The highlights: Jay Reatard, Dark Meat and Syd Straw
My third night with aching feet and ringing ears spent crawling down Austin’s main music drag of Sixth Street started with a set by underground favorite Jay Reatard, the Memphis garage punk born Jay Lindsey and recently signed to Matador Records, which is set to introduce him to the widest audience of his career by releasing six 7-inch singles in the coming year.
The fact that the 45 is the singer and multi-instrumentalist’s chosen format is indicative of his fondness for the short, sharp shock: Performing at a club called Vice, he tore through one rapid-fire barn-burner after another with impressive energy, and his set was all over in less than 20 minutes – record brevity even at SXSW, where every show is limited to three quarters of an hour.
Since it was over so soon after it began, and it never stopped pummeling forward while it lasted, it was really hard to quibble with anything Reatard did. And it provided the necessary double-espresso adrenaline rush to power me forward for the rest of the night.Even better, however, was the next set at the same venue, a visual and aural bacchanal from the Athens, GA, 11-piece art-punk ensemble Dark Meat.
Dressed in outlandish, mismatched thrift-store duds and sporting strange face makeup, the members of this horn-heavy ensemble threw small plastic glow sticks and glitter confetti at the crowd, and they responded by throwing it back along with rolls of toilet paper liberated from the rest rooms.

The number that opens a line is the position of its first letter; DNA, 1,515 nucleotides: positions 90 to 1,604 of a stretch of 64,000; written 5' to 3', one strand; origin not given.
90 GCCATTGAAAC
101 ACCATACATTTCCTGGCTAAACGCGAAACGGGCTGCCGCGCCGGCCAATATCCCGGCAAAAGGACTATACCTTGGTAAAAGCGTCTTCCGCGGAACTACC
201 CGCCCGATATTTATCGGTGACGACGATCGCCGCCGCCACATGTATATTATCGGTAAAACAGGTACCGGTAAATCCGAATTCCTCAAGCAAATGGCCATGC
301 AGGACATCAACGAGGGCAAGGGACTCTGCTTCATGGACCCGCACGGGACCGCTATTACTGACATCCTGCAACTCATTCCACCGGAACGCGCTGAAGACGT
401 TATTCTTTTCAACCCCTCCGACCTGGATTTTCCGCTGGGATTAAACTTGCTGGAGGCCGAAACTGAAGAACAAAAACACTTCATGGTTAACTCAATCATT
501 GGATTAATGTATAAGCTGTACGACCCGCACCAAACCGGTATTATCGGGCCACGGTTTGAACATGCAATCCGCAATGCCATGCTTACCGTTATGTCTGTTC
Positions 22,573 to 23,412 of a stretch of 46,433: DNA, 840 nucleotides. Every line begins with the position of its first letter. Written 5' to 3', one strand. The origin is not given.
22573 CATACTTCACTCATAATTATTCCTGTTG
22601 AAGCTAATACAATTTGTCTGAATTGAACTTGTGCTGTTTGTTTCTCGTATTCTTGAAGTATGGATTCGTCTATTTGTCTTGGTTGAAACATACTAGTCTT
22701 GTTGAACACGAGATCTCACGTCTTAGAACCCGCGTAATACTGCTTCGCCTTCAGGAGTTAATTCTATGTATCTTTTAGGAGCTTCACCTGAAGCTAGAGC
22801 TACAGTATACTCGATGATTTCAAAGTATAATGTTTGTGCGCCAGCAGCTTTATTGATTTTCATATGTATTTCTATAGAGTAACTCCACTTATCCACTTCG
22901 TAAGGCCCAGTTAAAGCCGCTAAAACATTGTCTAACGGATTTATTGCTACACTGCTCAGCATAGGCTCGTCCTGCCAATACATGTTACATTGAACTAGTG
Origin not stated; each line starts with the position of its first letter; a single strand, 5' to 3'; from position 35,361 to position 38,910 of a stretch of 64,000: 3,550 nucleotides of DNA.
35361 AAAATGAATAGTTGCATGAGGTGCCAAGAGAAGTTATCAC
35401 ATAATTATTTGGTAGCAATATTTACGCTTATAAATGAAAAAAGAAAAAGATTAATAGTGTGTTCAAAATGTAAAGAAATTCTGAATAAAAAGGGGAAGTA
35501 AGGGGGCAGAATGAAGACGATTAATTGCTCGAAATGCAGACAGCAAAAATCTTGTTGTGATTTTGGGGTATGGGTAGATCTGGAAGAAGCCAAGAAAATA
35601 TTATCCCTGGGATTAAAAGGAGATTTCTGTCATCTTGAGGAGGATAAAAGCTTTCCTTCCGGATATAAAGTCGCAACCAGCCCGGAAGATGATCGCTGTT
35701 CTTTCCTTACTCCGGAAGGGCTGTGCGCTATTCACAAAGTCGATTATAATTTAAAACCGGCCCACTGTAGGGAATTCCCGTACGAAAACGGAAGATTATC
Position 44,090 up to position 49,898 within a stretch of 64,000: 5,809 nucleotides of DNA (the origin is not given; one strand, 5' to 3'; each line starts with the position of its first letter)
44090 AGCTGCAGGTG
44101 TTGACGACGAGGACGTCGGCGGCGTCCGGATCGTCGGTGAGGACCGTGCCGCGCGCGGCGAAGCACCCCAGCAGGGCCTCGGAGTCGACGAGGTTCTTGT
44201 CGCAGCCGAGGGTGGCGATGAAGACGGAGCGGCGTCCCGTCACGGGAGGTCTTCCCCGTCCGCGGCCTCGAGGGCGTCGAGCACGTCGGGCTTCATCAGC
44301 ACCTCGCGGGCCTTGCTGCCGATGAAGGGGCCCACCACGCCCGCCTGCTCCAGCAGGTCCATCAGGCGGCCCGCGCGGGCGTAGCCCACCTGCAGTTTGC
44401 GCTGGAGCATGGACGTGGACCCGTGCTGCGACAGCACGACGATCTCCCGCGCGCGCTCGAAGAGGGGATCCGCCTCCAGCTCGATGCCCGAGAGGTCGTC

All the while, the band churned out its gonzo but melodic high-energy sound, which it describes as “the Stooges meets Crazy Horse with killer Stax/Funeral/Marching band horns, wailing gospel-style female backing vocals, ripping Eddie Hazel guitar leads and Albert Ayler breakdowns.” I think “the evil, punk-rock flip side of the Polyphonic Spree” also works pretty well.
The group self-released a strong 2006 album called “Universal Indians” that Vice Records is now reissuing to coincide with a 60-date tour that you’ll need to see to believe.
My final highlight of the evening was, like R.E.M. hours earlier, a veteran performer looking for a new start: the always endearing chanteuse and comedian, Syd Straw.
For those unfamiliar with Straw, who lived for a time in Chicago but now calls Weston, VT, home, she is best known, in this order, as the voice of the ’80s indie supergroup the Golden Palominos; an actress whose credits include “The Adventures of Pete & Pete” and “Tales of the City”; a backing vocalist for Rickie Lee Jones, Richard Thompson, Daniel Lanois and Pat Benatar and a fantastic if not exactly prolific solo artist -- her second and last album was the wonderful “War and Peace” in 1996.
Now, the singer and songwriter finally has a new disc called “Pink Velour” ready to go – “Give me enough money and I’ll put it out right now,” she said when someone asked her when it would be released – and her rare gig at a dreadful Sixth Street bar called Bourbon Rocks found her fronting a quintet with mandolin and four guitars, including one played by Lucinda Williams’ virtuosic bandmate Gurf Morlix.
Straw made no secret of the fact that the group had neither rehearsed nor soundchecked, and perhaps to make up for those handicaps, she spent as much time cracking wise as she did playing several pretty new ballads (the best was called “Casually”), a few old favorites (“CBGB’s,” but no “Black Squirrel”) and a cover of a tune by Austin’s Jo Carol Pierce.
As is her style, Straw tossed out one wry bon mot after another. The one that stuck with me and made me smile all the way back to the hotel at the midpoint of this conference was her description of the SXSW experience:
“It’s all about rubbing elbows in hell.”